Faye Harrison is a professor of African-American Studies and Anthropology and Faculty Affiliate for the Program on Women & Gender in Global Perspectives, the Center for Latin American & Caribbean Studies and the Center for African Studies, all for the University of Illinois. She earned her B.A. from Brown University and a Ph.D from Stanford University.
Harrison’s research interests have taken her to Nigeria, South Africa, Japan, Jamaica, Denmark and many more countries. She has explored racism and human rights, gendered division of labor, gang politics and criminality, and feminism.
She has been honored many times for her contributions to the field of anthropology. She has received the Society for the Anthropology of North America Prize for Distinguished Achievement in the Critical Study of North America, the Distinguished Service Award from the International Union of Anthropological and Ethnological Sciences and the Presidential Award of the American Anthropological Association. She was chair for the Commission on the Anthropology of Women from 1993 to 2009 and president of the Association of Black Anthropologists from 1989 to 1991.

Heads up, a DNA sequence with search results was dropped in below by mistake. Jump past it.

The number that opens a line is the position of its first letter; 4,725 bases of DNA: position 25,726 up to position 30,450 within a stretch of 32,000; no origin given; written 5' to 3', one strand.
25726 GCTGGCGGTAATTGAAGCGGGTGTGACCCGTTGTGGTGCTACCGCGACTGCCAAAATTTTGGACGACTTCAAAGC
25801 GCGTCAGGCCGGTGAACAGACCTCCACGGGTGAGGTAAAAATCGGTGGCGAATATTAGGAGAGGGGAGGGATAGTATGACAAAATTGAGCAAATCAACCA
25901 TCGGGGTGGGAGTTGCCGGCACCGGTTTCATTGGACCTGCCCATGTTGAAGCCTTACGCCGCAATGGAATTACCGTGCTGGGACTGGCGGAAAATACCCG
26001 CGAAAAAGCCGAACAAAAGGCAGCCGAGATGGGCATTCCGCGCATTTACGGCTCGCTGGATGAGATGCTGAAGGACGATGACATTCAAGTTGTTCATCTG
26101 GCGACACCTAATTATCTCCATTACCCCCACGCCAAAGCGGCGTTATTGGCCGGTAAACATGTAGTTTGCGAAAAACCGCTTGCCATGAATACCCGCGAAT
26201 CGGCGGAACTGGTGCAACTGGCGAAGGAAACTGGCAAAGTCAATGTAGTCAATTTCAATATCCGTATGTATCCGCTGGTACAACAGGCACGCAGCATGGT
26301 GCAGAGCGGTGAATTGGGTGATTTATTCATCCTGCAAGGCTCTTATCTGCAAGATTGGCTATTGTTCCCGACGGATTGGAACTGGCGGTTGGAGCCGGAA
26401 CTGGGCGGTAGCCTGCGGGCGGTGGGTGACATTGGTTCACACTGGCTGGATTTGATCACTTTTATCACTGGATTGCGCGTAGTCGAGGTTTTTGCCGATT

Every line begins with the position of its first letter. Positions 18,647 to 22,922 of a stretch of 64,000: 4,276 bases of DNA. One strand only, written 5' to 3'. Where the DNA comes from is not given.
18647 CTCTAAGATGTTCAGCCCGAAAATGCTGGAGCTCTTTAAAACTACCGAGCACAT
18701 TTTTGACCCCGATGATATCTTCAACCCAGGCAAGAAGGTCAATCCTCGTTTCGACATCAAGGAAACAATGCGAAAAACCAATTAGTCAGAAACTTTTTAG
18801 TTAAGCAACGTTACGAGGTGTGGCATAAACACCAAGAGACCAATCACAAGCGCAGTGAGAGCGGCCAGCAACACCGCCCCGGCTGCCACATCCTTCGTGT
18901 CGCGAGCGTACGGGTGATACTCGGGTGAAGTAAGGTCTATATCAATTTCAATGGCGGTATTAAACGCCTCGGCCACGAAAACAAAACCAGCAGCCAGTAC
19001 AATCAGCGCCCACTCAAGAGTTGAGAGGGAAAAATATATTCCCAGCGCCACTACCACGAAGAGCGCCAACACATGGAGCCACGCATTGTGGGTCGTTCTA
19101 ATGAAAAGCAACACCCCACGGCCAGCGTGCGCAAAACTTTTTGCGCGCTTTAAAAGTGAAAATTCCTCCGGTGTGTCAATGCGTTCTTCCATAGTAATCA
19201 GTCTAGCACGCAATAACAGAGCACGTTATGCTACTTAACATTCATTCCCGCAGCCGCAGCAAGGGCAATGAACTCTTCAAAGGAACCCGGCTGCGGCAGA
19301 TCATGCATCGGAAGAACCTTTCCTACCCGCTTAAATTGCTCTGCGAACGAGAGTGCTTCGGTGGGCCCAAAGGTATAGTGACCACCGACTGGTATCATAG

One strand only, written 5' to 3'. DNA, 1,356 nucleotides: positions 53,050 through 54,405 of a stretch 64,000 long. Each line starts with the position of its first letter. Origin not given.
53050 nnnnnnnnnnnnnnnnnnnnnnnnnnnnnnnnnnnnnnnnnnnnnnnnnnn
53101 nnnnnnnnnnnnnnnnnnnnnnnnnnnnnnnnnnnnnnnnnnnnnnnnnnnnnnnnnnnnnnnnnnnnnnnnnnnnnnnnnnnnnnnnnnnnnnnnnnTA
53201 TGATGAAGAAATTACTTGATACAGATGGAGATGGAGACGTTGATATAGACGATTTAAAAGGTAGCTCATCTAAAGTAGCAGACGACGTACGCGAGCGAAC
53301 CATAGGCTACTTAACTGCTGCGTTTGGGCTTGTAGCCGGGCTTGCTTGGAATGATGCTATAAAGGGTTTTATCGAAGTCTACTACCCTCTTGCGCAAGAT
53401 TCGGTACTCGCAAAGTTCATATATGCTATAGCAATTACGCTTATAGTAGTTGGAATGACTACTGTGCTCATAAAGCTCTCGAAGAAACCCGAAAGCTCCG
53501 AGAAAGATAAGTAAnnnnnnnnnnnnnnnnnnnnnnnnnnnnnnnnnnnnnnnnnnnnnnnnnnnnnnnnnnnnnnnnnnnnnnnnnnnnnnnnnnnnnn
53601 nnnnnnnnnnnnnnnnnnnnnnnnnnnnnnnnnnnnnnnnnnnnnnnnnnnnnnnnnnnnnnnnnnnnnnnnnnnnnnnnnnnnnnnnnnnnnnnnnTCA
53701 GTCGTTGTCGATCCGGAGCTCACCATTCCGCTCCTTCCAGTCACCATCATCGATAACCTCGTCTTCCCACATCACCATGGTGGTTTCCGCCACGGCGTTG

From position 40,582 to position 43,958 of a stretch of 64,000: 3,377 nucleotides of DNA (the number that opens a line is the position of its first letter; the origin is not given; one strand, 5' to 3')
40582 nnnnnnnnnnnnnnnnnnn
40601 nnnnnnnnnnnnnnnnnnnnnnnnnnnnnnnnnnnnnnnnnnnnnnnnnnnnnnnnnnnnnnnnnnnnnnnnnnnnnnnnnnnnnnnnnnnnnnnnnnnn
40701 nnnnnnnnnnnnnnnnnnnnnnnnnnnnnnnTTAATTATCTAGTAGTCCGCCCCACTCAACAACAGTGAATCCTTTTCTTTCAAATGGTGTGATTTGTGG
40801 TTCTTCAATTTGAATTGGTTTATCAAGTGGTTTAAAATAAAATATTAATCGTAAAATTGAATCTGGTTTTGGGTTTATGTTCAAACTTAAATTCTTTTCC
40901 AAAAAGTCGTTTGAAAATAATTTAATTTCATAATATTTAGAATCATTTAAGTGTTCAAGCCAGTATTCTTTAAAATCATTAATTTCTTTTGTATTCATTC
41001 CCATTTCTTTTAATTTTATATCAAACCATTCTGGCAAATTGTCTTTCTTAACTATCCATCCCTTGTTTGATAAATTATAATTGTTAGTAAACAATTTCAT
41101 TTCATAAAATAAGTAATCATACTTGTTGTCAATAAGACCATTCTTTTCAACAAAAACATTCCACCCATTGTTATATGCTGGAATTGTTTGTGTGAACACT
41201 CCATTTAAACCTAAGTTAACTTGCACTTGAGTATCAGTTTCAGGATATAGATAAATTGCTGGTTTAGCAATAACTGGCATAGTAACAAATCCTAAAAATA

She most recently published an article titled, Finding a Path Toward a Positive Turn: Facing Trump, the Alt-Right, & the Corporate Oligarchy in Theory & Practice.
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Faye Venetia Harrison is an American anthropologist who researches political economy, race, and power in the United States, the United Kingdom, and Jamaica. She is Professor of African American Studies and Anthropology at the University of Illinois. She formerly served as Joint Professor of Anthropology and African American Studies at the University of Florida. She served as President of the International Union of Anthropological and Ethnological Sciences from 2013 to 2018. In 2010, she received the Legacy Scholar Award from the Association of Black Anthropologists.Source: Wikipedia